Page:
Welcome to ‘Catching Up’

Over the years, due to a combination of parental guidance and ignorance on my part, I’ve missed out on several movies that are crucial to one’s understanding of the pop culture Zeitgeist, to the extent that I have spent at least one dinner with friends listing movies I haven’t seen. CATCHING UP is a combination of light research on the movies, real-time Twitter reactions to viewing the movie (like listening to me talk into the theatre, only easier to ignore), and a reaction after the fact.


Mad Max (1979)

George Miller

“Mad Max” (and the rest of the trilogy) are so ingrained in our pop culture zeitgeist that we often don’t know it’s there. Sort of like an appendix. That’s not to say that it’s in any way a “useless” movie; it’s just a part of the language we speak.
For example, if anyone wants to describe a post-apocalyptic world, they don’t say “post-apocalyptic world”. Instead, they say “sorta like ‘Mad Max’. Hell, I’ve known what it’s meant when someone’s described a setting to a piece of fiction by relating it back to this movie, and I haven’t seen it yet.
The third movie in the trilogy, Mad Max Beyond Thunderdome”, is similarly referenced, but that’s another discussion for another review.
Besides, this is apparently the beginning of Mel Gibson’s time as being “Crazy Awesome” instead of just “crazy”. I bet this is before he remembered he was Catholic.

(To subject yourself to the virtual equivalent of me talking in the theatre jammed into 140 characters, follow me @stuffbyed. Note: I have my account blocked to keep those pesky spambots out. Send me a request and regret it when you sober up.)

-Now watching: “Mad Max” 0:00:58 – Music composed by Brian May? As in Queen? Will have to check on afterwards.
-Not Queen’s Brian May.
-This movie is a guide to making punk rock gear from your local used sporting goods store
-Wow. That one song that girl was singing sounds like a Rocky Horror b-side.
-My dad just popped in to say goodnight. In response to what I’m watching: “Weird movie.” I agree at this point.
-This “heart to heart” Max is having with Pete is absurd, between the watering can, the overly-sentimental music, and the fact that Pete looks like a 1920s circus strongman wearing a scarf.
-Oh god. That sci-fi landscape painting on the van. There’s a super-nerdy part of me that really wants that van.
-Max makes daddy issues sexy, from the looks of it.
-I never knew pigeons lived in the forest. And that it’s real easy to run into them.
-I’m sorry, they got your kid because you’re a neglectful mother. Who was supposed to be watching that kid?!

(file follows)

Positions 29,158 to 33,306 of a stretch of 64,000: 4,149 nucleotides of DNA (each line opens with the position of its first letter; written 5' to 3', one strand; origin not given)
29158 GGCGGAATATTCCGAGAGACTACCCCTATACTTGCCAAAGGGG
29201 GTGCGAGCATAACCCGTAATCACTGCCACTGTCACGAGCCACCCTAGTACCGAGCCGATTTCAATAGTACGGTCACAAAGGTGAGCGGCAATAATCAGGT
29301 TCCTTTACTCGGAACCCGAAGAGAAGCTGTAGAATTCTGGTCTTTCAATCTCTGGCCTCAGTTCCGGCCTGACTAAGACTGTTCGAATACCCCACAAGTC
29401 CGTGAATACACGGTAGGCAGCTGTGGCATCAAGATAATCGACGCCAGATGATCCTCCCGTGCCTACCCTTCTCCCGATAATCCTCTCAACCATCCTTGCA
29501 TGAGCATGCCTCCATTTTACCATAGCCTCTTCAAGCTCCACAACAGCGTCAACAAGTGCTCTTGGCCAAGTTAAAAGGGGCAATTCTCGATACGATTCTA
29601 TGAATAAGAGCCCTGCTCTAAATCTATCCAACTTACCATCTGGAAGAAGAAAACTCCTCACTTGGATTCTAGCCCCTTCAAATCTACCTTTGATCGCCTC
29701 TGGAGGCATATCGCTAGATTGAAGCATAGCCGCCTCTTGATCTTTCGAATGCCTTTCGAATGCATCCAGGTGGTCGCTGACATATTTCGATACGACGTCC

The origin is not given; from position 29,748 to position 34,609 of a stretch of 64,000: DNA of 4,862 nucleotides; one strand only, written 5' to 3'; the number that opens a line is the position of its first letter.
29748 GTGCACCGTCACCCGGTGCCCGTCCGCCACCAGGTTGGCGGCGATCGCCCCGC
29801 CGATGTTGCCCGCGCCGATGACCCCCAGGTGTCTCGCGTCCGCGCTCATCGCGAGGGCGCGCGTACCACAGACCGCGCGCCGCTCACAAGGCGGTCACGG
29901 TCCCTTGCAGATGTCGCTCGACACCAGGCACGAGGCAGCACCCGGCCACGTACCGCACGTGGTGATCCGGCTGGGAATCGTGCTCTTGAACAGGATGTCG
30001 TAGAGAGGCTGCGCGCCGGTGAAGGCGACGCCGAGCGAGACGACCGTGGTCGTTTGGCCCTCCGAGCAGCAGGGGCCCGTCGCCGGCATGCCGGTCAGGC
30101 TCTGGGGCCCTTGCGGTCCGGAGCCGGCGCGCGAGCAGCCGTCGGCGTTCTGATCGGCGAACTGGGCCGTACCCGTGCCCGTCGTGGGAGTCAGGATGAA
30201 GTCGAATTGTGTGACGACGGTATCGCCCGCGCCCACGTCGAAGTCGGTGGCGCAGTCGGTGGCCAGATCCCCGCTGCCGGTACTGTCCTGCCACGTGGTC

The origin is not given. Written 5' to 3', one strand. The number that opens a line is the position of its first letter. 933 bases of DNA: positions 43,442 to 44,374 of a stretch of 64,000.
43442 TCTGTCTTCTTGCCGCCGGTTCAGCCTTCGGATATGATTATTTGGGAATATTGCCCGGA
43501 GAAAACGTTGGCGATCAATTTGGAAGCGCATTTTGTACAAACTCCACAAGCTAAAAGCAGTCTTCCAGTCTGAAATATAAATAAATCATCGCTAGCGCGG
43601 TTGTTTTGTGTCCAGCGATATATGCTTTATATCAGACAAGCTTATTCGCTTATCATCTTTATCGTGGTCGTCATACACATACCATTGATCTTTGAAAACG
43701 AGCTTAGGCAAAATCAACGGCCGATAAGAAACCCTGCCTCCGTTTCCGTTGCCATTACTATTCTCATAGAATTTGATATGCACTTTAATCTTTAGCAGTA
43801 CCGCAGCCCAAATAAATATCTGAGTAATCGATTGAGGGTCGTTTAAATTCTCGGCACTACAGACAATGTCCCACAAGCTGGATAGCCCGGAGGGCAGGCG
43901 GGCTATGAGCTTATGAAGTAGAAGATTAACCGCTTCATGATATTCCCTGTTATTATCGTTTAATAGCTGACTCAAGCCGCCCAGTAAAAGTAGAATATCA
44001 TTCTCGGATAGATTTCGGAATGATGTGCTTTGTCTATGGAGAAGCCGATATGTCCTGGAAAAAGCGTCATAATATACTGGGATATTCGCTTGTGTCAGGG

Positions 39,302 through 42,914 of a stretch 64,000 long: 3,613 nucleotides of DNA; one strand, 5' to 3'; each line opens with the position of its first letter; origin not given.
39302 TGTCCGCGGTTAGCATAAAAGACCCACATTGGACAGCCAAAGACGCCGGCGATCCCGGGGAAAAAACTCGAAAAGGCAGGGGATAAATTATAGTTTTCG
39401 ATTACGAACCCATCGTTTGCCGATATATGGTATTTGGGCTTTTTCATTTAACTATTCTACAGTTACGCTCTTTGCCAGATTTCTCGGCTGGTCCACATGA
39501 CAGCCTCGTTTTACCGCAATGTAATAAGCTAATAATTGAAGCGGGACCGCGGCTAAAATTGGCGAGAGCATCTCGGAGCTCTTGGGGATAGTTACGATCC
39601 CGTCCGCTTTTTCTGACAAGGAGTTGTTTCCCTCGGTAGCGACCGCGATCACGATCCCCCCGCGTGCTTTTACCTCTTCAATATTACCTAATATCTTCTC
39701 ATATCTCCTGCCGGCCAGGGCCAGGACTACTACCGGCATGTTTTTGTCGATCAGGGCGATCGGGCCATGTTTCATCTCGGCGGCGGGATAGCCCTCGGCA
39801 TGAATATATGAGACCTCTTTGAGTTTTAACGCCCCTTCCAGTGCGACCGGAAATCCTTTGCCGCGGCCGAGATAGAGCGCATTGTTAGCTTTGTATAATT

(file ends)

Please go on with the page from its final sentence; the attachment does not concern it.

-Wow. That was fucking brutal. Shotgun to the leg, gets his arm run over. Then, Shoots a guy, gets up, and gets to hobblin’. Bad. Ass.
-Wow, Alan Moore totally ganked that scene in Watchmen from Mad Max. You know, the one with the burning house and the hacksaw.

I…I understand what all the hype is about now. Granted, it wasn’t a “good” movie, but as far as low-budget sci-fi goes, it was freaking awesome, and far more fun than any “summer blockbuster” in recent memory.
I will say, though, in support of it being a technically sound film, I was never really “aware” of the camera. This happens far too often in genre TV and movies these days, especially where the director wants to impose some sense of gritty realism. This most often results in awkward pans, poorly-framed sequences, and camera operators failing to duplicate the aesthetic of using a hand-held camcorder. Granted, this wasn’t so much a problem back in 1979, but it’s refreshing to know that there was a time when a movie could create a feeling or express an idea without trying to make it “real”.
My one primary criticism, however, is that it was hard to understand what they were saying at times. Maybe it’s because I’m racist against Australians*, but the accents were so thick at times that I wished I was watching it on DVD, as to utilize the English subtitles.
Anyone creating a piece of genre fiction with intentions of releasing sequels needs to instill a sense of a vast world with unanswered questions. George Miller certainly succeeds. I’m chomping at the bit to get to the sequels. I want to know and understand this world of Mad Max, not to mention know the context in which “Welcome to the Thunderdome!” was used.
Over all, I’m horribly disappointed in myself for not having seen this earlier in my time as a self-proclaimed geek. I feel I’ve been missing out on the standard for a subtype of science-fiction. But no longer! I’m all caught up, and glad I am.

*I’m not really, I promise.

Eddie Delaney

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One comment

  1. bbp /

    Yes, the movie is a must see. Your connection to modern views of the post-apocalyptic world an Mad Max are dead on. You’re a better person for having seen this. Can’t wait for the next installment!

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